Georgia: Oral Sedation Dentistry Regulations

Effective March 10, 2010: Georgia Board of Dentistry Rule §150- 13-.01 requires dentists to complete at least 24 hours of instructive classroom training with 10 clinical patient experiences, and obtain a permit before providing their adult patients with moderate sedation using oral sedatives.*

Advanced Cardiac Life Support (ACLS)certification is also required.

Find qualifying oral sedation training courses.

*When the intent is minimal sedation on a patient of any age, formal training is not required, but the ADA guidelines recommend at least 16 hours of training.

Permit Renewal Requirements: Four (4) hours of CE every two (2) years.

Georgia: Pediatric Sedation Dentistry Regulations

Sedation dentistry for children is a unique science and requires pediatric-specific training. The standard of care for providing pediatric sedation requires several hours of instructive classroom training with clinically-oriented experiences. Learn more about Pediatric Sedation Training Courses availabe nationwide.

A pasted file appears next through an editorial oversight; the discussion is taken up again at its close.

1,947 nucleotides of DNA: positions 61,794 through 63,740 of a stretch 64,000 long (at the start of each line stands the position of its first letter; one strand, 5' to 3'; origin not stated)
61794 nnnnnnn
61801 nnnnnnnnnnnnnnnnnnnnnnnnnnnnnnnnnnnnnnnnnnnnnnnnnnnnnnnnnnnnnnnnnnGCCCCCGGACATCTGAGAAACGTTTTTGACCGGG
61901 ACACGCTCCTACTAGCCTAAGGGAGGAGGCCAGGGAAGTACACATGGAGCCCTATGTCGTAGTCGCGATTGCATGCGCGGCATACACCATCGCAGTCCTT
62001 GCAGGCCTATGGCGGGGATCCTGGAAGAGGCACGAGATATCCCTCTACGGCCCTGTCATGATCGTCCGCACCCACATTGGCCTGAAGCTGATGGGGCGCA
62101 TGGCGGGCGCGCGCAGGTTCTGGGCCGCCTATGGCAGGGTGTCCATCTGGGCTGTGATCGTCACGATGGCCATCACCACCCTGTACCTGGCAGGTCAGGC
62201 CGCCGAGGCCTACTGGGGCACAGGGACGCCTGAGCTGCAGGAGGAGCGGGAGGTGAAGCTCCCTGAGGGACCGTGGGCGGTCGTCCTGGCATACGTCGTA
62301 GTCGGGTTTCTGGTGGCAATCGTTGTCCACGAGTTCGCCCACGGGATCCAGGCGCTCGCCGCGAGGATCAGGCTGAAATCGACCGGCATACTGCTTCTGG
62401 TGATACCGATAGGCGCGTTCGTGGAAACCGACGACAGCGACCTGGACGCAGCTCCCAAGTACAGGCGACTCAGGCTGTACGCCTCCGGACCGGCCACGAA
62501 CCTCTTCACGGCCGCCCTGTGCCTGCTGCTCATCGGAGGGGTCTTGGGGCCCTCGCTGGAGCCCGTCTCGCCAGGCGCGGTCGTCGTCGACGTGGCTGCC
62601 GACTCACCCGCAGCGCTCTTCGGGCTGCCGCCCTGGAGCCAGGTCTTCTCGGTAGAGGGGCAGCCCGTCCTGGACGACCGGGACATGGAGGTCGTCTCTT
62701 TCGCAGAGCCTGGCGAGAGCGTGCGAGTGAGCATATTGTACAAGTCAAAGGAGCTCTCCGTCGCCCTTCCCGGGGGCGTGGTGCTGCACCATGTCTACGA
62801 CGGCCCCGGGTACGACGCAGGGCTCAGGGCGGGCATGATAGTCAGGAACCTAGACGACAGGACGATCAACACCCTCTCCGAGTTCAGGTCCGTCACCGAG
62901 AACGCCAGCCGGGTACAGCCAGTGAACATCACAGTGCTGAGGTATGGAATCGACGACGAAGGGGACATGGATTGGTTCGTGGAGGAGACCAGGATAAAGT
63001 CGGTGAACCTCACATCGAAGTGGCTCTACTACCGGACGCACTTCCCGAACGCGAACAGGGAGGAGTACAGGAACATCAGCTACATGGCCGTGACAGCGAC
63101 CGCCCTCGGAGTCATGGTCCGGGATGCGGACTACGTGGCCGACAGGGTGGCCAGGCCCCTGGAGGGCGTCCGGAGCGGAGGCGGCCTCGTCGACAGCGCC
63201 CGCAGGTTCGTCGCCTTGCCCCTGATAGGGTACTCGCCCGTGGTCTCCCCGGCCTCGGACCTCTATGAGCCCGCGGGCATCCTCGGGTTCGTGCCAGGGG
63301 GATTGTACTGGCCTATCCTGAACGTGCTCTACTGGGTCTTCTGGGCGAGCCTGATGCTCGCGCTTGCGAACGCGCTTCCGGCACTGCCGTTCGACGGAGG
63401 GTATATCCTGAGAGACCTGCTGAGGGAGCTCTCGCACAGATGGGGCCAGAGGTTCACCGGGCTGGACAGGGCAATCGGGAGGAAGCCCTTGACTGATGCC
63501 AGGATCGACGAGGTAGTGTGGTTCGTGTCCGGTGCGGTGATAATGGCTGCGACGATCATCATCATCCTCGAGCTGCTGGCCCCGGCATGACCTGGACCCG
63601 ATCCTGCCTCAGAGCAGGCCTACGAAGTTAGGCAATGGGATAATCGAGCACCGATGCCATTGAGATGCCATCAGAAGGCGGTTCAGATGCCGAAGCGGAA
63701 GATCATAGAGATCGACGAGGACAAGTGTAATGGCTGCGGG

Georgia: IV Sedation Regulations

Most states require dentists to complete a 60-hour didactic course followed by 20 actual clinical patient cases of IV administration plus a permit in order to provide their patients with IV sedation. Find an IV Sedation Training course.

Georgia: Regulatory assistance:

DOCS Education membership provides direct access to our full-time Regulatory Counsel for assistance in complying with the training and equipment requirements, obtaining your permit, and addressing advertising issues.

Why Do Oral Sedation?

An estimated 100 Million (nearly 30%) people nationwide are in need of dental care but too fearful to seek you out. To date, access to care for these patients has been limited. Now you can help.

Practicing oral sedation has many advantages for you, not the least of which is treating a more comfortable patient. Other advantages are: performing more dentistry in a single visit instead of having the patient come back again and again; bigger restorative cases from patients who were previously reluctant due to anxiety; and patients feeling little to no post-operative discomfort regardless of the procedure - resulting in more referrals.

And for your patients it means something else. A comfortable experience - often with no recollection of the visit or the time passed. I often hear of patients who call their dentist the next day not to complain, but to express their gratitude and delight in their first ever visit to the dentist without fear.